Roadshow Video Reviews
2012 Scion iQThe Scion iQ is the real smart car in this class.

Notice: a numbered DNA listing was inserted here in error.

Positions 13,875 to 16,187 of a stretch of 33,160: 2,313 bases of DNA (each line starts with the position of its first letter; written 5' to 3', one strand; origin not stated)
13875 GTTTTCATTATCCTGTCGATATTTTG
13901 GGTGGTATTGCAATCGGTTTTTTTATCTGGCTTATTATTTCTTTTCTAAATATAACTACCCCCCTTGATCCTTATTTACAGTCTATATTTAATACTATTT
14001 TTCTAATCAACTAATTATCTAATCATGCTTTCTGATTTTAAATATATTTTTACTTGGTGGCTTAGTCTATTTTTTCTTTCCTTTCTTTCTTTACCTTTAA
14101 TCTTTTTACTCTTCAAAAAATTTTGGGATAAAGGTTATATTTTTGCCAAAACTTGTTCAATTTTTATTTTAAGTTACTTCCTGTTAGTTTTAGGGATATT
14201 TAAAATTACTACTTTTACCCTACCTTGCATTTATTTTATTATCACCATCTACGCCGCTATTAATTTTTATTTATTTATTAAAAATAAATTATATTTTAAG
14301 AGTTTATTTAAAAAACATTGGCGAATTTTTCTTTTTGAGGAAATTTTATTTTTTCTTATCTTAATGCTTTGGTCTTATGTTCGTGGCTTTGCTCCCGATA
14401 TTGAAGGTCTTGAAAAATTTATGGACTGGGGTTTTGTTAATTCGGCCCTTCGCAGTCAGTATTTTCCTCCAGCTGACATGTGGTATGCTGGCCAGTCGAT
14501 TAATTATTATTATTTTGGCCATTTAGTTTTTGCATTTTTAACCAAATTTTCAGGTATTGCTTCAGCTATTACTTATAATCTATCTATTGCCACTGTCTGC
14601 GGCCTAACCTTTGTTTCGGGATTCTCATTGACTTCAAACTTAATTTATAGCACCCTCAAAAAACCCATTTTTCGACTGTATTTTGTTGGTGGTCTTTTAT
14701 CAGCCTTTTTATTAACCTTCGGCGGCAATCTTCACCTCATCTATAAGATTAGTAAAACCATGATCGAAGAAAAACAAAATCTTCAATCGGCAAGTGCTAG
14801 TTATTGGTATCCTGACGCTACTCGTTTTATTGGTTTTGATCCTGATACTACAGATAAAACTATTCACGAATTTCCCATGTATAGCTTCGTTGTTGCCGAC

-The newest Scion is small, would almost fit in the same box your Smart car came in. They call cars this size city cars. You know when a lot of folks see what they called city cars, they scuff and say, "I couldn't get anything in there. How would I get my groceries?" I don't know. We did okay filling this one and there are 3 more guys in there still. Let's go for a ride in the 2012 Scion iQ and check the tech. First off, let's understand the iQ. It's not small to be commensurately cheap. You can get a much bigger Corolla for about the same price. You can also get a bigger MP3 player than a nano for about the same price. The idea is miniaturization done well is worth something. And in certain cities where a parking space may only occur when 2 other cars park sloppily, this little guy can be a rolling mental health clinic. And the first thing people have to be convinced of about little tiny cars like this, I do this all the time, is that they tend to be spacious inside. I don't get it. You can get into an Audi A6 like I was 10 minutes ago and feel more cramped than you are in this, Smart Fortwo or my '68 Fiat 850. That's just a weird thing about little cars. It's also not small in basic head unit technology. It's a pioneer unit but different than we've seen in Scions beforehand. You got a touchscreen panel right here for gain to your various options. Let's go around them one at a time. Here's my phone screen. I do have my phone paired. It's very clear, basic interface. Bluetooth streaming is also in here. Contacts are imported very nicely and I can scroll them very quickly. That's nice response. I like that. Okay, our sources are shown on this kind of needlessly tricky cover flow-looking thing. I prefer to say screw that. Let's go to the old button. AM/FM were also HD Radio-enabled on this guy. CD, single optical slot up here. No DVD playback. iPod lower left. It hooks up to this USB plus AUX jack down in the console. Check out Pandora. Again, I've got an iOS device paired, the Pandora apps installed. When I launch it, I get a Scion brand on it. The screen goes blank and control and logic are shifted to the vehicle. Notice Pandora carries overall the metadata as well as the thumbs-up/thumbs-down functionality. Everything you'd expect on the actual app. Now a lot of you are asking, how's the nav? Well, there's no nav on this head unit. Again, being a preproduction car, I don't know where this sits in the line. This could be the base head unit or one notch up. Have to wait 'til this is actually on showrooms and can be configured on their web buying guide, but so far, that's all I can tell you right now. You may wanna make plans to bring your own nav device based on past Scion factory nav rigs we've seen. Bottom right corner are my sound set and these are interesting here, Scion Sound Profile, natural hear and feel. They're just presets of EQ. If I go under Sound, I can roll my own EQ with travel base front/rear and left and right for the [unk] in the balance. DSP will give you the ability to turn on or off the automatic volume control. That's pretty common in most car. Oh, check this out, under DSP, I like this. I've got the advanced sound retriever. It's a pioneer technology that tries to retrieve some of that lost detail in compressed sources. I really like using this on Bluetooth streaming 'cause Bluetooth streaming sounds like hell. You can turn this on at 3 different levels either not at all, low rate or high rate. Oh, unlike some Scion products where they add this horrible Bluetooth system that has no interface. It's just a button over here, a black rocker switch and a microphone. This one has got the chippy microphone up here on the wheel, but now finally, I've got the ability to go do settings on the phone from the screen. Thank you. Yep. That's the engine. All this much of it, 1.2 liter in line 4, pressed up way by the nose here, side saddle front-wheel drive. Nothing about this spells performance. It spells efficiency. You've got 94 horsepower, 89 foot-pounds of torque [unk] little numbers. But so as the weight of this car, it's about 2000 pounds. When was the last time you had a car that only weighed a ton? 0 to 60, more than likely. And the MPG is 36/37 and all of that gets done through a one-choice only CDT, continuously variable transmission. And there's electric power steering on this guy which is part of how they bring up the MPG, so no hydraulic pump to run it. It's an electric motor that gives you that assist. The iQ has much the same high top sneaker look as a Smart Fortwo just kind of ballsier, and it's 14 critical inches longer making it just big enough to look weird on a shelf at Toys R Us. Oh, and when getting in or out of the back of one of these, do it on the passenger side. That seat slides farther forward so you're less likely to turn an iQ into an "iFall." Power delivery is a little perky. It's a little trick the manufacturers will do to have a car with a really small engine. They'll give it really vigorous initial tipping with the front load. A lot of the engine's response early in the accelerator pedal travel creates the appearance of power. But then it runs out of steam, runs out of breath higher up. This car is in that range but that makes it a good city driver. The engine is particularly, I don't know, intrusive. Unlike a Smart Fortwo, the engine of course is in the front. The Smart Fortwo would be in the back. But I'm hearing a lot of, you know, kind of unpleasant engine note. It's a 16,000 dollar car so I don't think it gets the demerits for that, but it doesn't sound as smooth as I'd like it to. The ride quality is quite good. It's a much more civilized car than a Smart Fortwo in everyday driving. Visibility is actually pretty good. It's funny you get a blind spot not in the rear corner but on the rear side because you got this huge panel over here between the porthole window and the backlight in the rear. And of course, our wheels on the rear are all the way pushed out to the end of the body. That will result in a lack of dampening weight overhang on the rear that tends to give some cars a little bit of dampening against road [unk]. In this car, if you're gonna hit something on the rear wheels, you're gonna feel all of it 'cause nothing counterbalances it hanging past the axel line. Okay. Let's price this little Scion iQ. It's a 2012. It's coming out in a rolling launch beginning in October 2011 for the west coast and not wrapping up until March 2012 availability around the middle of the country. About 16,000 dollars base, inexpensive little car of course. The options are still a little TBD in terms of teching it up from the factory but of course, that head unit is pretty hot. Mostly, this car is a blank canvas. The idea is to get a Scion and do a lot of your own thing aftermarket. But generally speaking, we're looking at a new 45 added to the album that is Scion.